Chinese railroad workers' efforts honored

2018-05-11 12:45:18
Summary:Zhao Zhunwang, a Beijing-based artist, revisits the historical sites along the Transcontinental Railroad in honor o...
 
Zhao Zhunwang, a Beijing-based artist, revisits the historical sites along the Transcontinental Railroad in honor of the Chinese railroad workers who helped build the railroad more than 150 years ago. PROVIDED TO CHINA DAILY

A Chinese artist and a California Assembly member have teamed up to promote the contribution of Chinese railroad workers and the Sino-American friendship through an art exhibition.

Zhao Zhunwang, a Beijing-based artist of traditional Chinese painting, recently completed a 10-day trip revisiting the historical sites where Chinese workers helped build the Transcontinental Railroad in the US more than 150 years ago.

He traveled, sometimes on foot due to rough terrain, across three states from Sacramento, California, to Salt Lake City, Utah. During the trip, he worked on 60 sketches.

"The paintings depict not only the beauty of the landscape but also the arduous condition for Chinese workers," said Zhao, 73, vice president of the Art Creation Institute of the Chinese People's Association for Friendship with Foreign Countries.

The sites depicted in Zhao's paintings include the China Wall of the Sierra, Colfax station, Donner Pass and Chinese workers' cemetery. He said he was most impressed by the "China Wall" – the massive retaining walls that hold up parts of the rail line. 

"The wall reminds me of the Great Wall in China. It represents the hardworking spirit and perseverance of the Chinese people," Zhao said.

The 60 sketches, which were on display at California Assembly member Kansen Chu's office on Tuesday, will lay the groundwork for a large-scale painting, nearly 50 feet long and 5 feet high, depicting the railroad landscape from Sacramento to Salt Lake City.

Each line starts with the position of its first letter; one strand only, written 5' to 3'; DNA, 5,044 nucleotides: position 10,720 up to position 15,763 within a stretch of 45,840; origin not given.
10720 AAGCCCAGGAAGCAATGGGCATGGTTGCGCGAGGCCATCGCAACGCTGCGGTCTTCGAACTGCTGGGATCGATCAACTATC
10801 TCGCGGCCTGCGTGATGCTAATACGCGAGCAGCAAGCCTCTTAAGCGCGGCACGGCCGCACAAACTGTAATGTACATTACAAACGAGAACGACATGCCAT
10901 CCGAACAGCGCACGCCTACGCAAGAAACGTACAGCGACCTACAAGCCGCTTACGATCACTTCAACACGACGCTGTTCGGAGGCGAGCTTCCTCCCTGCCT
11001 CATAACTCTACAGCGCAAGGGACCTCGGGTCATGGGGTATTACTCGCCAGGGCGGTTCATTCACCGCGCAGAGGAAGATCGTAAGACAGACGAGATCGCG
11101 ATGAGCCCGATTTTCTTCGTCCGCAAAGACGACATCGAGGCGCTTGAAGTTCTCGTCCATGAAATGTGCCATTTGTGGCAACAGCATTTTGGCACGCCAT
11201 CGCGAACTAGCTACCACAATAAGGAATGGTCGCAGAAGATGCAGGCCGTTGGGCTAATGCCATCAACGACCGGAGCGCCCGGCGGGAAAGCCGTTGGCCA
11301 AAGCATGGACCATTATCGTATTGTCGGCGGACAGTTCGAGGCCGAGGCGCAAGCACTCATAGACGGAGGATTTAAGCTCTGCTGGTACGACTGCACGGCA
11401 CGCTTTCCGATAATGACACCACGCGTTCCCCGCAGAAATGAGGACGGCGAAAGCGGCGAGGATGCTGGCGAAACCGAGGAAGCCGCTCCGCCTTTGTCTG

Zhao plans to finish the painting ahead of the 150th anniversary of the completion of the Transcontinental Railroad next year for public exhibition in both China and the US.

"Not until recent years did people begin learning about the Chinese railroad workers. I hope the exhibition can remind people, both in China and the US, of the friendship between the two countries as early as 150 years ago," Zhao said.

Zhao said the project was inspired by a conversation with California Assembly member Kansen Chu at his art exhibition in California last year.

"The Chinese railroad workers played a key role in the Transcontinental Railroad, which was in operation for more than 100 years and paved the way for economic growth," Chu said.

"However, their role was largely neglected for many years. There were no Chinese faces in the photos of celebrating the completion of the railroad," he said.

The Transcontinental Railroad, originally known as the Pacific Railroad, was completed on May 10 1869, linking the West and the East for the first time in American history with 1,907 miles of contiguous track.

The construction, which took six years, was one of the most remarkable engineering feats of the 19th century. Nearly 12,000 Chinese railroad workers were recruited, and nearly 1,200 of them died from work accidents, avalanches and explosions while working in the Sierra Nevada Mountains.

As activists work to raise the awareness of the Chinese railroad workers, more and more attention has focused on this history.

In 2014, the US Department of Labor inducted the Chinese railroad workers into the Labor Hall of Honor for their fight for better working conditions.

Last year, the California Assembly unanimously passed a resolution to declare May 10 California Chinese Railroad Workers Memorial Day in honor of the Chinese railroad workers.

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